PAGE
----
SHUSTER: Did you...and you spoke at Rumney? [Camp grounds of the New England Fellowship in New Hampshire.]
WYRTZEN: Uh-huh. Often. [pauses] They were going years before we were going.
SHUSTER: Uh-huh. As I mentioned, of course, he was one of the organizers of NAE, the National Association of Evangelicals. So was Ralph Davis in the beginning. How did you react to NAE when that was being put together?
WYRTZEN: We were just so busy, we didn't have time to get into...and then I knew there was a big fight between McIntire and the American Council [of Christian Churches] and the NAE and I don't want to get caught in the middle of it. They were all good friends and I just didn't get into it. Often we were pulled on both sides to go in, but.... You know, it's like I'm not a member of the Camping Association, NRB [National religious Broadcasters]. I just don't have time. I mean, there's only twenty-four hours a day and all of these conferences goes on a week here and a week there. I won't have time to do what God calls us to do.
SHUSTER: I was wondering, too, from some of the things you were talking about earlier, about being over-organized or organizing nation-wide programs, if philosophically you would have a reason for staying out, for staying independent of groups like NAE or the Camping Association of...is that true, or is that not the case?
WYRTZEN: Yeah, perhaps so, but overall I don't see what good they actually do. [Portion of interview omitted] And too much compromise. I mean, I'll drop in, and I'm going to the Presidential Prayer Breakfast probably this year (I haven't had time to go the last couple of years). I'll drop in on it a day just to meet along as old friends. And two years ago I went to Bev Shea's birthday party. But again, we just don't have time, and I don't see that they accomplish that much. I go to the Camping Association, and they have huge booths on how you buy corn flakes and.... [laughs] We're one of the biggest, the biggest buys in the Adirondacks so....you know, we have two thousand a week who will come along in the winter time. So I wouldn't....I don't care about that stuff.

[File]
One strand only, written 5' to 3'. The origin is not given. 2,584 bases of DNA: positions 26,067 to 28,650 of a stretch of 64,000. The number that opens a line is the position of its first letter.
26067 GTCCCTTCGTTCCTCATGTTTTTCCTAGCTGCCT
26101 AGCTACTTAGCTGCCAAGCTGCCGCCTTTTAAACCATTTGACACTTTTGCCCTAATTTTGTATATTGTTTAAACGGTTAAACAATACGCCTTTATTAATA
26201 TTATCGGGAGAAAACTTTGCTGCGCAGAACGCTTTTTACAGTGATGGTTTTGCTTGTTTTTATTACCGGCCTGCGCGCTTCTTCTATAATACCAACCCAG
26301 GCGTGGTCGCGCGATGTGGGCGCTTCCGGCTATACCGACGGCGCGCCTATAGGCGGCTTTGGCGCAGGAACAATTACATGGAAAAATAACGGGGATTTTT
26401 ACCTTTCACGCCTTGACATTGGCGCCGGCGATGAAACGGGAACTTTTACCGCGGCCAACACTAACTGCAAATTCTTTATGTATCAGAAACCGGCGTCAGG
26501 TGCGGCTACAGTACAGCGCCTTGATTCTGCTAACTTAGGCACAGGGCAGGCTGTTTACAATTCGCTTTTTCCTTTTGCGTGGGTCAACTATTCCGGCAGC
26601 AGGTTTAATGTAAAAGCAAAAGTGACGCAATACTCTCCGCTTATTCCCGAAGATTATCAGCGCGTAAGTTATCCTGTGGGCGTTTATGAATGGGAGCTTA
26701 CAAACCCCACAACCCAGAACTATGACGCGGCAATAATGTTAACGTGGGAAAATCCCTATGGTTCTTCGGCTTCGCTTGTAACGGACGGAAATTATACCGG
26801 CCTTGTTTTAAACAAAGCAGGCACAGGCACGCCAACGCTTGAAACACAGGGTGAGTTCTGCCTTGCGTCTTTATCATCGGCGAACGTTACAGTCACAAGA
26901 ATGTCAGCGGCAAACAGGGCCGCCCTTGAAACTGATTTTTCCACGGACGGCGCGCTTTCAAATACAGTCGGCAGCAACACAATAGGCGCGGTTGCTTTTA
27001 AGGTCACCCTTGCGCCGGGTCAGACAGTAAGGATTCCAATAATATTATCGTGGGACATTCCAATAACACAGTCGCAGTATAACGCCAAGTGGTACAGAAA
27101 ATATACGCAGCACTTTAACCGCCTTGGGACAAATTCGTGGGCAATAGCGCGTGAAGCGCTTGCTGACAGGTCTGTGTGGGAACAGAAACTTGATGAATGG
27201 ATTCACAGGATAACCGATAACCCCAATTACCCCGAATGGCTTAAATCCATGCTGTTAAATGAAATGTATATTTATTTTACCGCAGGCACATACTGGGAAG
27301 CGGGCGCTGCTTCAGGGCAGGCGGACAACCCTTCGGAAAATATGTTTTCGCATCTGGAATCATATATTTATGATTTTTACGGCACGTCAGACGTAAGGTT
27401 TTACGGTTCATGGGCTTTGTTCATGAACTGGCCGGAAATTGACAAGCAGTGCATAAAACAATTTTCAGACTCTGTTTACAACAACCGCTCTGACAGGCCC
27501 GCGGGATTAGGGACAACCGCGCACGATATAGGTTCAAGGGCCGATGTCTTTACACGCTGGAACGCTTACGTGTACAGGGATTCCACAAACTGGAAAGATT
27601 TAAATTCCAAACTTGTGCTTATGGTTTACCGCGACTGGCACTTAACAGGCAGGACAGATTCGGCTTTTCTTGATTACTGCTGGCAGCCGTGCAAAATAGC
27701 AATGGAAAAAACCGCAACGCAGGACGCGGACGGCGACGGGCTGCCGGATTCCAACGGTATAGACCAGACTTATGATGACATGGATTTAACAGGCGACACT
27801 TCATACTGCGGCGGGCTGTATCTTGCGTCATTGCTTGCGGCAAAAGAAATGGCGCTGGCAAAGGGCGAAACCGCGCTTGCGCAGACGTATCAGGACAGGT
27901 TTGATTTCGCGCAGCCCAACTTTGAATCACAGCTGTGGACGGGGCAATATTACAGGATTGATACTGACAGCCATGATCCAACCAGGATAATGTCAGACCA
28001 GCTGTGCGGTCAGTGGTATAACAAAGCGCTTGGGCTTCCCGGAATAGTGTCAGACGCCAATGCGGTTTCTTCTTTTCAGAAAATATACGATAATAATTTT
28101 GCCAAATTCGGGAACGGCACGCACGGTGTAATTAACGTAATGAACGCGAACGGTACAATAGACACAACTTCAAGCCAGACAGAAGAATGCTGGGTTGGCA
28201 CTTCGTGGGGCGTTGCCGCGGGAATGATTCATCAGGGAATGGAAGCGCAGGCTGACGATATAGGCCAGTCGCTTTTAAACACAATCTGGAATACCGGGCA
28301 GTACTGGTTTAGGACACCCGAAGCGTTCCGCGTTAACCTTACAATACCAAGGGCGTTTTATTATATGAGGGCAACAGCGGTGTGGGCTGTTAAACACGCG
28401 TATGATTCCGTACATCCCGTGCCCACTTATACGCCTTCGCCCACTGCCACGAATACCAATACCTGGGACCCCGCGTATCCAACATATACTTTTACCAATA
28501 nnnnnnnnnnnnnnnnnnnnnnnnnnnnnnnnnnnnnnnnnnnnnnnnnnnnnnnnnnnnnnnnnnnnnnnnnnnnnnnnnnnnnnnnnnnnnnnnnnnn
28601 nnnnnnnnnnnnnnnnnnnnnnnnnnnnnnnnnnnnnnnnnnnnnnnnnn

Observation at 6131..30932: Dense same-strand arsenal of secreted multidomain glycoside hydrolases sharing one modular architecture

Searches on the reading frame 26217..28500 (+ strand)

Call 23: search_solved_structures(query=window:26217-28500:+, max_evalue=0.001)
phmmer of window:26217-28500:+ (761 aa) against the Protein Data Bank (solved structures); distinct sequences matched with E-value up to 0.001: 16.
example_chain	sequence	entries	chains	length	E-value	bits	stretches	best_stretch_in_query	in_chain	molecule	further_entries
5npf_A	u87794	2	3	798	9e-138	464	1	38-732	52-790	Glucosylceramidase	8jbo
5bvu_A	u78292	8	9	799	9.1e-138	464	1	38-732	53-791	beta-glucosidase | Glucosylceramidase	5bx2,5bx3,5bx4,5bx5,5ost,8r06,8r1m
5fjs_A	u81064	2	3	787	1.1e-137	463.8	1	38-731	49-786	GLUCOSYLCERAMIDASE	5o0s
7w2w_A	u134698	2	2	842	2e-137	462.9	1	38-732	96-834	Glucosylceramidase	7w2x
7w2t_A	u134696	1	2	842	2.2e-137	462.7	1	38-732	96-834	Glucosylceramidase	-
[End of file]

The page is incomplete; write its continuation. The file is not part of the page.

SHUSTER: Somebody's who not on the list, but you mentioned the Prayer Breakfast. The founder of the International Christian Leadership and started most of the Prayer Breakfast movement...Abraham...
SHUSTER: ...Vereide. Did you know him at all or have contact with him?
WYRTZEN: I just met him. Very casual. The Prayer Breakfast can be anything from soup to nuts. A couple of years ago they had a man, I thought he was a Muslim or a Hindu, and it was terrible. A lot of my.... I wouldn't go that year. A lot of my friends walked out. But two years ago they had James Baker (who's wife had just recently led him to the Lord) our Secretary of State. And I read his testimony; it was tremendous. They've had Senator Charles Grassley [from Iowa] there. Art Monk, who was saved at our ranch, the football player of the Washington Redskins. They've had a lot of good people. Once in a while they have people who don't say very much. Again, it's sort of a nice thing to go it to because it's only a couple of hours and you meet all your old friends there. [laughs]
SHUSTER: Now you've talked a bit about Billy Graham, as well, and some of your contacts over the years and some of the ways you agree with him and disagree with him. You participated, I believe, in the 1957 New York Crusade...
WYRTZEN: Right, Uh-huh.
SHUSTER: ...but not later ones. What was the reason for participating and then not participating later?
WYRTZEN: Mind you, Billy had spoken at our revivals at the tabernacle at Carnegie Hall, and I had spoken with him. And I think today, he'd would say that he's my good friend and I'm his good friend. And again, I think you can agree to disagree and love a person even though I couldn't go on with him. For instance, in the first meeting, I was on the committee there, of some kind, and....
SHUSTER: That was the '57 meeting?
WYRTZEN: Yeah. And there was...I had my doubts because it was being sponsored by the Protestant Council. I imagine some people thought I was jealous because we had offered to sponsor it. We had lots of rallies in the Garden. And Billy refused that, or the Christian Businessman's Committee.
SHUSTER: Now why did he refuse that and go with the Protestant Counsel?
WYRTZEN: Well, I think Billy felt he could reach more people. And....
SHUSTER: Because of the wider...
WYRTZEN: Uh-huh. I never questioned Billy's motives, but I think sometimes it's the end that justifies the means with him. It just seemed the more we got into the Crusade.... For instance, the first night I was not there, I was preaching up in Rochester. The second night I was there, and I led in prayer that night. The third night I was there and they called on a Seventh Day Adventist preacher to lead in prayer. You know, I immediately thought of some of the campaigns we've had in other countries and the opposition we got from the Seventh Day Adventists. That bothered me. And then he had John [name unclear] invited and he had [Norman] Vincent Peale, and that bothered me because they were on the Protestant Council and had fought us, and....
END OF TAPE